Slaveowners’ flag burned in Baltimore
This July 4, while millions were preparing for fireworks and celebrations, the Baltimore People’s Power Assembly held a rally to combat the racist legacy of slavery. Committed activists gathered in a park in the Charles Village neighborhood of Baltimore to speak out against racism, demand that Confederate monuments be removed, and finally burn the Confederate flag.
Thrust into the national spotlight again after the racist massacre of nine Black people in a church in South Carolina on June 17, the Confederate flag has been the object of many progressive protests around the country. It has also attracted support from reactionaries and racists.
In Dundalk, a suburb of Baltimore, many Confederate flags were displayed at a local “heritage festival” on July 3 — to the horror of Dundalk’s Black residents. There have also been reports of an increase in Confederate flags flying on trucks throughout the region. These events represent, however, only some of the latest in the racist campaign of terror against Black America unleashed by the terrorist attack in Charleston.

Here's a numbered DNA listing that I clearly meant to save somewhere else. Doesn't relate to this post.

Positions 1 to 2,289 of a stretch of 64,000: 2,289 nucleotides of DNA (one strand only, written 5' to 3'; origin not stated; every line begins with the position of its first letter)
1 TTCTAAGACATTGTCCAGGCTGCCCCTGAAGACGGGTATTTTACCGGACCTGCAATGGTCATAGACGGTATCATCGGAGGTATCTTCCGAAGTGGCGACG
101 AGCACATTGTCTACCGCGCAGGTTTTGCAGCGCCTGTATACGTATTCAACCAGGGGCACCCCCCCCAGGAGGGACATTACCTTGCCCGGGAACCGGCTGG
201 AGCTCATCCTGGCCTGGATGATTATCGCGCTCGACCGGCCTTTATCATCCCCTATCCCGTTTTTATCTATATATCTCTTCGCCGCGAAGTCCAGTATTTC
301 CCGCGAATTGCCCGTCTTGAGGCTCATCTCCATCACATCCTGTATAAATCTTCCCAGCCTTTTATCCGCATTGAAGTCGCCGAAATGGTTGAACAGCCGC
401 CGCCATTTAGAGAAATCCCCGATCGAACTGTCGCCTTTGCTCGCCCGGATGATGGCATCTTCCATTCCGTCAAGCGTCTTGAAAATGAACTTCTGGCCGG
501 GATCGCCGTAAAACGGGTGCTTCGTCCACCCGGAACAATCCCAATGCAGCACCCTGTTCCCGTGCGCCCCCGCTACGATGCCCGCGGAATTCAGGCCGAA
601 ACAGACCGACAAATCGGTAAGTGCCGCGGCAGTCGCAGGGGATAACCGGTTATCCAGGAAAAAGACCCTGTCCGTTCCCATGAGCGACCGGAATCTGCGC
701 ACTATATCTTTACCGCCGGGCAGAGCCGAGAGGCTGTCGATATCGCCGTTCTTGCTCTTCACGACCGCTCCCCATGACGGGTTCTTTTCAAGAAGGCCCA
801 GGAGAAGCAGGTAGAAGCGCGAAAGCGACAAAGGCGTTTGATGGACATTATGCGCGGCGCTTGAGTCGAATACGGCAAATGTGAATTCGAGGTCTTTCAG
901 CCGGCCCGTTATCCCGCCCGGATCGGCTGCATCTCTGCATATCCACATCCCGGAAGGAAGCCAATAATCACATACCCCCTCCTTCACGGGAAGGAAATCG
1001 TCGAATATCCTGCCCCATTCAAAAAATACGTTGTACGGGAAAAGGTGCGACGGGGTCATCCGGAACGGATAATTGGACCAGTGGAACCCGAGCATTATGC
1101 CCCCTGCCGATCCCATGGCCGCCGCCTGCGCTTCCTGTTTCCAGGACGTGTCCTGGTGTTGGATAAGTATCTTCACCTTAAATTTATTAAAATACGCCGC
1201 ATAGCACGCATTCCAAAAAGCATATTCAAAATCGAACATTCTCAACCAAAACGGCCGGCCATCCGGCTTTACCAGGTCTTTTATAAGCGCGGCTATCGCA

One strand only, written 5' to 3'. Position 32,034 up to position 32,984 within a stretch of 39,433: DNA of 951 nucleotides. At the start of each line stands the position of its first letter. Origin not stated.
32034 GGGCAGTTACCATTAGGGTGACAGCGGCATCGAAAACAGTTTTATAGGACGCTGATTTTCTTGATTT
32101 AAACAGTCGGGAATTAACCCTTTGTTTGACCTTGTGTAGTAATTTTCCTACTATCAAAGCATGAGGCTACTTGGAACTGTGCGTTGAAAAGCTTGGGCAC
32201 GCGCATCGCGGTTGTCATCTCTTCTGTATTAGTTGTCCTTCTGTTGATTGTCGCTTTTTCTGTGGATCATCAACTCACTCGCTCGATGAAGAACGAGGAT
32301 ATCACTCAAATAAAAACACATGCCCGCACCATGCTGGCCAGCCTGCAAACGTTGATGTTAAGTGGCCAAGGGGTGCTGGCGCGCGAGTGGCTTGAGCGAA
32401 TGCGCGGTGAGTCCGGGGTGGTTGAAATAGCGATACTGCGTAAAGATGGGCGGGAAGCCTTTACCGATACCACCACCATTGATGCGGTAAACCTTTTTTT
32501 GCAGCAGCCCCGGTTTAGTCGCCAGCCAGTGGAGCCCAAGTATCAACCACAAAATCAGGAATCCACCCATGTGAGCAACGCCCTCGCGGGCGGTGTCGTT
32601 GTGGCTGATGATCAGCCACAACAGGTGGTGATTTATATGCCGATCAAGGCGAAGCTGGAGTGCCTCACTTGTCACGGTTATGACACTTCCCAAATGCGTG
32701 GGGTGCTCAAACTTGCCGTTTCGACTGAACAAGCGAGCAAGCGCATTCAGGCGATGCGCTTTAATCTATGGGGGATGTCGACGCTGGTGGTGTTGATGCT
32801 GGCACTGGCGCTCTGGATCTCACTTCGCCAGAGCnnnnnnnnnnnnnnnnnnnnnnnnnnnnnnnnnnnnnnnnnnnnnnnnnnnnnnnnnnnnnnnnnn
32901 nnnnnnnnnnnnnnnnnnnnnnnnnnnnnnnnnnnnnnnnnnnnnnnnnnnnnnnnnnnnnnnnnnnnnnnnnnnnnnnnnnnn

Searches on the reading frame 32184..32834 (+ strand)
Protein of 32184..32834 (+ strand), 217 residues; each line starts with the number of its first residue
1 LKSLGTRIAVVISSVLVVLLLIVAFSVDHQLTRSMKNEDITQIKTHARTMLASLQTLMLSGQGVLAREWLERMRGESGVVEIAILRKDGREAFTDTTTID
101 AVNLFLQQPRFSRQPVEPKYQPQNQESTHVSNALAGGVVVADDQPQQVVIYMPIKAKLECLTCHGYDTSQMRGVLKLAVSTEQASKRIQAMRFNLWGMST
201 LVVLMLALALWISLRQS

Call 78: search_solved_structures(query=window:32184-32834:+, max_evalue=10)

In light of these national tragedies, the Baltimore PPA demanded at the rally that the city government remove all monuments in the city that honor the Confederacy. This city is 70 percent Black and historically one of the largest free Black cities during the era of slavery. That it still has nine monuments that honor Confederate figures is a disgrace and offensive to the Black community.
Maryland has many great Black daughters and sons who deserve to be honored in Baltimore, such as Harriet Tubman and Frederick Douglass.
Before burning the Confederate flag, activists highlighted the criminal nature of racism in the United States by reading an excerpt from Frederick Douglass’ famous speech, “What to the Slave Is the Fourth of July?”
The action concluded with activists dousing the racist flag with lighter fluid and setting it alight to the sound of vengeful and hopeful cheers.
Photo: Baltimore Peoples Power Assembly burns Confederate flag on July 4.
WW photo: Sharon Black